Yellowstone National Park has confirmed that they had to put down a baby bison after a visitor purposefully touched it.
The young bison, who was being taken care of by the famous national park in Wyoming, got separated from its mother, as stated by the park officials.
According to the park, a visitor tried to assist the baby bison in rejoining its group. However, despite the park rangers' efforts to reunite them, the calf was rejected.
Due to safety concerns, the park made the difficult decision to euthanize the calf. It had been abandoned by its herd and was approaching cars and people along the road, creating a potentially dangerous situation.
The park shared this information in an official news release on Tuesday, May 23.
Law enforcement officers at Yellowstone are now seeking information from the public regarding the incident, which took place on the evening of May 20, 2023, in the park's northeast corner.
The park stated that the individual "intentionally disturbed the calf' which 'resulted in the death of the calf."
"An unidentified white male in his 40-50's, wearing a blue shirt and black pants, approached a newborn bison calf in Lamar Valley near the confluence of the Lamar River and Soda Butte Creek," the park announced on Tuesday.
"The calf had been separated from its mother when the herd crossed the Lamar River. As the calf struggled, the man pushed the calf up from the river and onto the roadway. Visitors later observed the calf walk up to and follow cars and people."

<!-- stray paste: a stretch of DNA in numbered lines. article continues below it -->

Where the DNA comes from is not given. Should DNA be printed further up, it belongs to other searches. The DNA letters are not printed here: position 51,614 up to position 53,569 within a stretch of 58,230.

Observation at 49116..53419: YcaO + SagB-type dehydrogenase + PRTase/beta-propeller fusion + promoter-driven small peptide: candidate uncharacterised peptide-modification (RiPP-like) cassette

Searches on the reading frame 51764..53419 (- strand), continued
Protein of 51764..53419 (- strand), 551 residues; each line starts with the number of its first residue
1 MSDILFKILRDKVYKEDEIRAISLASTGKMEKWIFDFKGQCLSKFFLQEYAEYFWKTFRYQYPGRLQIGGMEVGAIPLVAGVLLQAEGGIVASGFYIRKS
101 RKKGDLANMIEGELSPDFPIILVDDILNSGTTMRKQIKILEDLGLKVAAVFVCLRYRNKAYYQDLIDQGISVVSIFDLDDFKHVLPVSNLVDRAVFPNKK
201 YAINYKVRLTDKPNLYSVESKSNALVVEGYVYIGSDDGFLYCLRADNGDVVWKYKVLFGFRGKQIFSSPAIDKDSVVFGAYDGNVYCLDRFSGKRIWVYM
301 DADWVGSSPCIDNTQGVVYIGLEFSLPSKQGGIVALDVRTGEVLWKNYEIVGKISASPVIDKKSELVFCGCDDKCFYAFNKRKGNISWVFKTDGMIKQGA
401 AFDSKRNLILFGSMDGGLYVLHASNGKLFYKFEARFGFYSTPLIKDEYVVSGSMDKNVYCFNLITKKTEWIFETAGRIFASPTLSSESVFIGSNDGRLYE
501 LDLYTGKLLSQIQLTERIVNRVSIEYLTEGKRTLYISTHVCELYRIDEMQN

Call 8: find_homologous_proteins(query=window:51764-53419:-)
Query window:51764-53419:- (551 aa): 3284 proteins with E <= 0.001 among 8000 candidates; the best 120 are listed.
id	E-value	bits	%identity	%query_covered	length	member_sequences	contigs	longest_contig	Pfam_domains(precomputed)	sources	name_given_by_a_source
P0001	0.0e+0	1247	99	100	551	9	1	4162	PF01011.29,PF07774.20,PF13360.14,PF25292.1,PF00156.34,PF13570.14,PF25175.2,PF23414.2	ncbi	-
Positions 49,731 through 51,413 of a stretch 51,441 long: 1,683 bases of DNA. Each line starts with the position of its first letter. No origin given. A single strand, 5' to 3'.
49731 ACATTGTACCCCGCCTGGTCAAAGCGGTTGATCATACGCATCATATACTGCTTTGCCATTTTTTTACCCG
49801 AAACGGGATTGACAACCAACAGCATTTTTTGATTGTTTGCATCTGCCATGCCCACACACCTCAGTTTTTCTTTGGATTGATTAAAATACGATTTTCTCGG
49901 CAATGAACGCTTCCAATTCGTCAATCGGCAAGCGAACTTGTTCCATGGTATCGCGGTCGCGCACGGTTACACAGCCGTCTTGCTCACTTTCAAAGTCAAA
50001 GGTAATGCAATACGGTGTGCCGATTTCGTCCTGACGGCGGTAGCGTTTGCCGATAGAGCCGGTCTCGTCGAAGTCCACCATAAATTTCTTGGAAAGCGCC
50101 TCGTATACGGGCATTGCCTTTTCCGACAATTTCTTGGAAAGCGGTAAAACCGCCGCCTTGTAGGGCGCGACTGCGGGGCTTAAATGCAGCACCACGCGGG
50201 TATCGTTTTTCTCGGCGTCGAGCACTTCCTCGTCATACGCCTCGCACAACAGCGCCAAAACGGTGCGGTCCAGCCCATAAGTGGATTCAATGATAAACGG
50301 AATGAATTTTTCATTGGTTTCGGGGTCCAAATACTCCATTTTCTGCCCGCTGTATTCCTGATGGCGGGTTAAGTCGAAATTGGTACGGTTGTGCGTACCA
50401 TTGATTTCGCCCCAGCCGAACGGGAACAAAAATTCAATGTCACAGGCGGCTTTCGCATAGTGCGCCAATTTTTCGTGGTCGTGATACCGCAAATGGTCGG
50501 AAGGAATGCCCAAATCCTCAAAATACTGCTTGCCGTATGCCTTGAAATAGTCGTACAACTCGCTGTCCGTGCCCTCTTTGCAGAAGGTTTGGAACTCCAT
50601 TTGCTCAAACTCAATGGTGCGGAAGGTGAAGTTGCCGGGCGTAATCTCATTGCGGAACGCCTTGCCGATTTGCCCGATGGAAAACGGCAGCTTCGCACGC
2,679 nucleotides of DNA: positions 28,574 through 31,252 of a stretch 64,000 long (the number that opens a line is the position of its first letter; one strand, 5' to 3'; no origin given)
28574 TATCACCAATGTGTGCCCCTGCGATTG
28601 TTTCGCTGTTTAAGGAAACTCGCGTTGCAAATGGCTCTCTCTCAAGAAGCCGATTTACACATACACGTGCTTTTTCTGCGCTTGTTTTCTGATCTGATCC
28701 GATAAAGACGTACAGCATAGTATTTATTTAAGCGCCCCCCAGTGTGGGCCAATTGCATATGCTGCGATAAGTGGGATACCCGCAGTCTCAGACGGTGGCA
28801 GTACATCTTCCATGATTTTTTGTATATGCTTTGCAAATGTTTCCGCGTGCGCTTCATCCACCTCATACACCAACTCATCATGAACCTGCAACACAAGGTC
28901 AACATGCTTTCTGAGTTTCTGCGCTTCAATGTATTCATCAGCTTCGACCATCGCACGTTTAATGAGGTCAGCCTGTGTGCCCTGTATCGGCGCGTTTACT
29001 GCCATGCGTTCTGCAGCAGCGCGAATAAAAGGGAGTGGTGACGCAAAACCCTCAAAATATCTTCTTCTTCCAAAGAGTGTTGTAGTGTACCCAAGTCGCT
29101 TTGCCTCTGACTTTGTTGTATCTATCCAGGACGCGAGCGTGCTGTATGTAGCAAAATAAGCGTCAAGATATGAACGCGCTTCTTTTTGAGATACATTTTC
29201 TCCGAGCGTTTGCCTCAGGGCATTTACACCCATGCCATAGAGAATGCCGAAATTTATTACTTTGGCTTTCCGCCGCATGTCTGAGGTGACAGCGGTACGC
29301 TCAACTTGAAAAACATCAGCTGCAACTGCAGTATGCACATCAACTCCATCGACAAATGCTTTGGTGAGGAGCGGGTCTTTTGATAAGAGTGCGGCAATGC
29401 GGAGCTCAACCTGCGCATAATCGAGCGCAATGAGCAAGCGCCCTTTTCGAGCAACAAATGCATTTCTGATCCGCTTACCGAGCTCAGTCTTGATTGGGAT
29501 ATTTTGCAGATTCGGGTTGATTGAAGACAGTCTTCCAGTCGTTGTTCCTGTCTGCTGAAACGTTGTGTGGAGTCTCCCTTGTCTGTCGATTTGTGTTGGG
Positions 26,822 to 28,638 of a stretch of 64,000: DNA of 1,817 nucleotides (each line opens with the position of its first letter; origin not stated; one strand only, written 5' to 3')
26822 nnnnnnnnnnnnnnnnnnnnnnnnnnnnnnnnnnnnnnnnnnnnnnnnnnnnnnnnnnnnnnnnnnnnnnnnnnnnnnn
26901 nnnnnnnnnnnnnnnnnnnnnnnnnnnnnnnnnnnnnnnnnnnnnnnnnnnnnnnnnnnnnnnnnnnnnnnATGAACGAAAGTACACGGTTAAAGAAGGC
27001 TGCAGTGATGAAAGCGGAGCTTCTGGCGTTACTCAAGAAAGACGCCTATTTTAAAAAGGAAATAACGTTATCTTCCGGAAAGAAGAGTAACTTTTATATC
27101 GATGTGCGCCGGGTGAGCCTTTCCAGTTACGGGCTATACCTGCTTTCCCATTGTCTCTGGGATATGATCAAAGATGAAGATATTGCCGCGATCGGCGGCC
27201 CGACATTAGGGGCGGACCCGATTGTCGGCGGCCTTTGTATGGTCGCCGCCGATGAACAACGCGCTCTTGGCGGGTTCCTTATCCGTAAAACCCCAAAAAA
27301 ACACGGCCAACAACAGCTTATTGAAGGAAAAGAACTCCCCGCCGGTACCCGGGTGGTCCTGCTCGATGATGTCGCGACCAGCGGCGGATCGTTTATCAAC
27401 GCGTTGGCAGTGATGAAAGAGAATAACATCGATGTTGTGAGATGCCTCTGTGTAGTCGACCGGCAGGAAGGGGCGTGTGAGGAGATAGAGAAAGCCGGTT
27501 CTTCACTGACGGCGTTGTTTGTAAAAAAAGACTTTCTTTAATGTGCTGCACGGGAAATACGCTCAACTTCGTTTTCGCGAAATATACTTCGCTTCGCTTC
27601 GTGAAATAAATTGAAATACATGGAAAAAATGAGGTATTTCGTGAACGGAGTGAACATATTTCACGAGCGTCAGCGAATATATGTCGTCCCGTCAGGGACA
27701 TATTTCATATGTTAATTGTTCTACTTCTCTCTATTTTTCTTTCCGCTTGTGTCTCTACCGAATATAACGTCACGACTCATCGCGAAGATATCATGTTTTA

"Interfering with wildlife can lead to them being rejected by their parents," they further explained.
"Interference by people can cause wildlife to reject their offspring. In this case, park rangers tried repeatedly to reunite the calf with the herd. These efforts failed."
The park staff had to put down the calf because it was left behind by its herd and was creating a dangerous situation by getting too close to cars and people on the road.
According to the park rules, visitors are required to keep a distance of 25 yards (23m) from all wildlife, such as bison, elk, and deer. For bears and wolves, the distance should be 100 yards (91m).
Yellowstone is currently conducting an investigation into the incident.
"Disregarding these regulations can result in fines, injury and even death. The safety of these animals, as well as human safety, depends on everyone using good judgment and following these simple rules."
If you have any information regarding the incident, please reach out to the Yellowstone National Park tip line at 307-344-2132 or email YELL_Tip@nps.gov.